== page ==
Saturday, May 8, 2010

ALSO DURING THE INTERVENING YEARS, GREG MADDUX AND TOM GLAVINE HAD THEIR ENTIRE MAJOR LEAGUE CAREERS: In between Jamie Moyer's first complete game two-hit shutout (8-16-86) and his most recent (last night):
  • 15 different franchises have won the World Series.
  • 4 different pitchers won at least 300 games.
  • 10 different batters hit at least 500 home runs.
  • 5 presidents have been in charge, and two of them served two full terms.
  • 7 pitchers have won multiple Cy Young awards.
HT: Clutch Hits. To give some perspective, also on that date in 1986: the United States Court of Appeals for the DC Circuit ruled that the "Baby Bells" could begin offering services outside their geographic regions such as "cellular radio services," "computerized answering services" and "one-way paging services." One week earlier, a twenty-nine year old Spike Lee released his first film, She's Gotta Have It, the first of his now-seventeen feature films (plus numerous full-length documentaries).

Friday, May 7, 2010

NO, IT'S NOT AS GOOD AS THE TONY DANZA REMAKE: Aspiring actor Brandon Hardesty, last seen in these parts tackling all the roles in Two Gentlemen of Lebowski, now takes on That Scene in Downfall (mind you, he speaks no German), visits Sidney Lumet's jury room and sends us down the oubliette with some celebrities.
SIX FOR THE TAX MAN AND ONE FOR THE BAND: An update on my alleged $0.04 tax delinquency, as noticed by one of our readers. Via

Thursday, May 6, 2010

"PROPS. ALL PROPS MUST CONTINUE TO BE MAD PROPS": One of my favorite annual posts on the blog is the release of the annual University of Chicago Scavenger Hunt list. It's Mother's Day weekend, so say hello to the 2010 edition, which includes....
PARANOIA STRIKES DEEP; INTO YOUR HEART IT WILL CREEP: Tonight's Survivor did not go according to plan, which made it a curious decision to be the two-episodes-crammed-into-one week episode (made obvious by Probst's odd voiceover during the first immunity challenge) when there was so much gamesmanship going on.

The main thing I'll note about this show is how completely they've abandoned any narrative dealing with deprivation, conditions and, um, survival. All that "strangers building a new civilization" mumbo-jumbo from the first seasons? Gone. It's all about the game, and how you play it; all about control, and if you can take it.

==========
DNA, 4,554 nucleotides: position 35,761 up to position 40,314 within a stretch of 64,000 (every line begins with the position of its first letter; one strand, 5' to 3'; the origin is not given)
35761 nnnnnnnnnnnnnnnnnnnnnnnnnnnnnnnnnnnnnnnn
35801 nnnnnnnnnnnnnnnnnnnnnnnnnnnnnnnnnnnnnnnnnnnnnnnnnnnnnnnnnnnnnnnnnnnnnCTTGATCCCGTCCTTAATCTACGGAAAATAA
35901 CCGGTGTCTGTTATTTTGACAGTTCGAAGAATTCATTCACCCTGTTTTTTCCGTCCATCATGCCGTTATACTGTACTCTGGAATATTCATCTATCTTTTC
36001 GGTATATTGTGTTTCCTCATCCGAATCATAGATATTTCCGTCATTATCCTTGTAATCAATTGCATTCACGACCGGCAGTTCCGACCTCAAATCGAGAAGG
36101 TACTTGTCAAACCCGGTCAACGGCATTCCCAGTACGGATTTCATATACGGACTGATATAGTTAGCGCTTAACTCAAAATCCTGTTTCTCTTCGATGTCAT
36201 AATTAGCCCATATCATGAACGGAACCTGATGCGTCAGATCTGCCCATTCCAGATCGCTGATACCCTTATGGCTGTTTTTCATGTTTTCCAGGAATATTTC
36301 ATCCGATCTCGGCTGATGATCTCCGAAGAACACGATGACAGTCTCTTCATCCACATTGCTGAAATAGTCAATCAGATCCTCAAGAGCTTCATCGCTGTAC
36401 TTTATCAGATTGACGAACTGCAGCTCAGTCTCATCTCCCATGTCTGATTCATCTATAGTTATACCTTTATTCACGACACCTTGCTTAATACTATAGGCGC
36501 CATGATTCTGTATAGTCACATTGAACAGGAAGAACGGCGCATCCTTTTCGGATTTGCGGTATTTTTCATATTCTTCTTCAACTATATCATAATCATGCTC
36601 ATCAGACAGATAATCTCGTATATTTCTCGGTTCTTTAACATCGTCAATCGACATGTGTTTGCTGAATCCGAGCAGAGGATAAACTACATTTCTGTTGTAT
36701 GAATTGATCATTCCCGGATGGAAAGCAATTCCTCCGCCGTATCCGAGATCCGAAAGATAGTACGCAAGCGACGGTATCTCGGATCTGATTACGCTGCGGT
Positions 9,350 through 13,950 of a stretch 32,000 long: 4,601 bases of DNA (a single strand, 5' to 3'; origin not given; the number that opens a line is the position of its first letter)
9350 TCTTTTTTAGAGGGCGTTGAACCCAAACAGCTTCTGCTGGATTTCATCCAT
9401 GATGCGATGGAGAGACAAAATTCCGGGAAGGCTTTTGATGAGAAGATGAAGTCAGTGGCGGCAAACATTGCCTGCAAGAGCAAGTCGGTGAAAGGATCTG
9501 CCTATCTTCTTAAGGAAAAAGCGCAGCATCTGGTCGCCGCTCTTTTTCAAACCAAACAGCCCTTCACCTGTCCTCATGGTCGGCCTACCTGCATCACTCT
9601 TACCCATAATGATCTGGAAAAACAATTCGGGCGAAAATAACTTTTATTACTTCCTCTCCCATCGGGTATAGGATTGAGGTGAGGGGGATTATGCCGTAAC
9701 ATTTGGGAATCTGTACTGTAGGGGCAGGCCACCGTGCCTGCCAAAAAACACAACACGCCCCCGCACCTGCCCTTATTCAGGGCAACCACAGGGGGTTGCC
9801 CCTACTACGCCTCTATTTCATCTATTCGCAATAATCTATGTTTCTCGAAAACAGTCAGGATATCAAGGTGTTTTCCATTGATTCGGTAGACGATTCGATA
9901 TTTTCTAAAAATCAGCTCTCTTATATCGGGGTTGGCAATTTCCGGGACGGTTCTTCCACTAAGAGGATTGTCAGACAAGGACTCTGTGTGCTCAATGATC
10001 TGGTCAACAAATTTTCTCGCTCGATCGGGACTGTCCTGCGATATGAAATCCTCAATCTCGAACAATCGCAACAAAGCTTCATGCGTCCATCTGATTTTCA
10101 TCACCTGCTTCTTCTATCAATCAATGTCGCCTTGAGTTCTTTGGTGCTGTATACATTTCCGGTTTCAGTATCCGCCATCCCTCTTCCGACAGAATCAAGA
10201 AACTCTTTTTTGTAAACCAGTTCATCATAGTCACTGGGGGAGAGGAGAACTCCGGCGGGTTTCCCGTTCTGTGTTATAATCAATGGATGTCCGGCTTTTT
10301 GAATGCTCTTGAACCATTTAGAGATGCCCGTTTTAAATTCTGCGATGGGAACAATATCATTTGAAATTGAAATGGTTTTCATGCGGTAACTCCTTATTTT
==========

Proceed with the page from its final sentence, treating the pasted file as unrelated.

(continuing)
YOU DON'T WANT TO BE PART OF THE HUMAN CENTIPEDE AT ALL, BUT YOU MOST CERTAINLY DON'T WANT TO BE IN THE MIDDLE: The star-free Ebert horror film review I've been awaiting for a week:
You would have to be very brave to choose this ordeal over simply being murdered. Maybe you'd need to also be insane.... I am required to award stars to movies I review. This time, I refuse to do it. The star rating system is unsuited to this film. Is the movie good? Is it bad? Does it matter? It is what it is and occupies a world where the stars don't shine.
OOOOH AHHH GA GA GA:Yes, it's Nina Totenberg performing Telephone by "Justice Gaga" (backed up by other NPR folks).
AND AN ADDITIONAL 10% OFF WITH YOUR MEMBERSHIP CARD: Can someone explain to me how Barnes & Noble makes its discounting decisions? I was in one last night, planning on picking up Innocent, only to find it only marked down 20%, rather than the 30% typical for bestsellers. In contrast, the week's other two big new releases--the Laura Bush memoir and the new Sookie/True Blood book (I tried both the books and the show, and found them pretty much awful)--were already marked down by 30%. I was willing to pay a little more for the convenience of having the book right now, but not nearly 20% more than what Amazon is charging. Innocent probably won't go to #1 (the Sookie books have fans that are too devoted, and Girl Who Kicked The Hornet's Nest and the new Reacher book are probably headed for near the top before the Twlight novella sucks all the air out of the room), but it's going to be a bestseller--why was it singled out for lower discounting?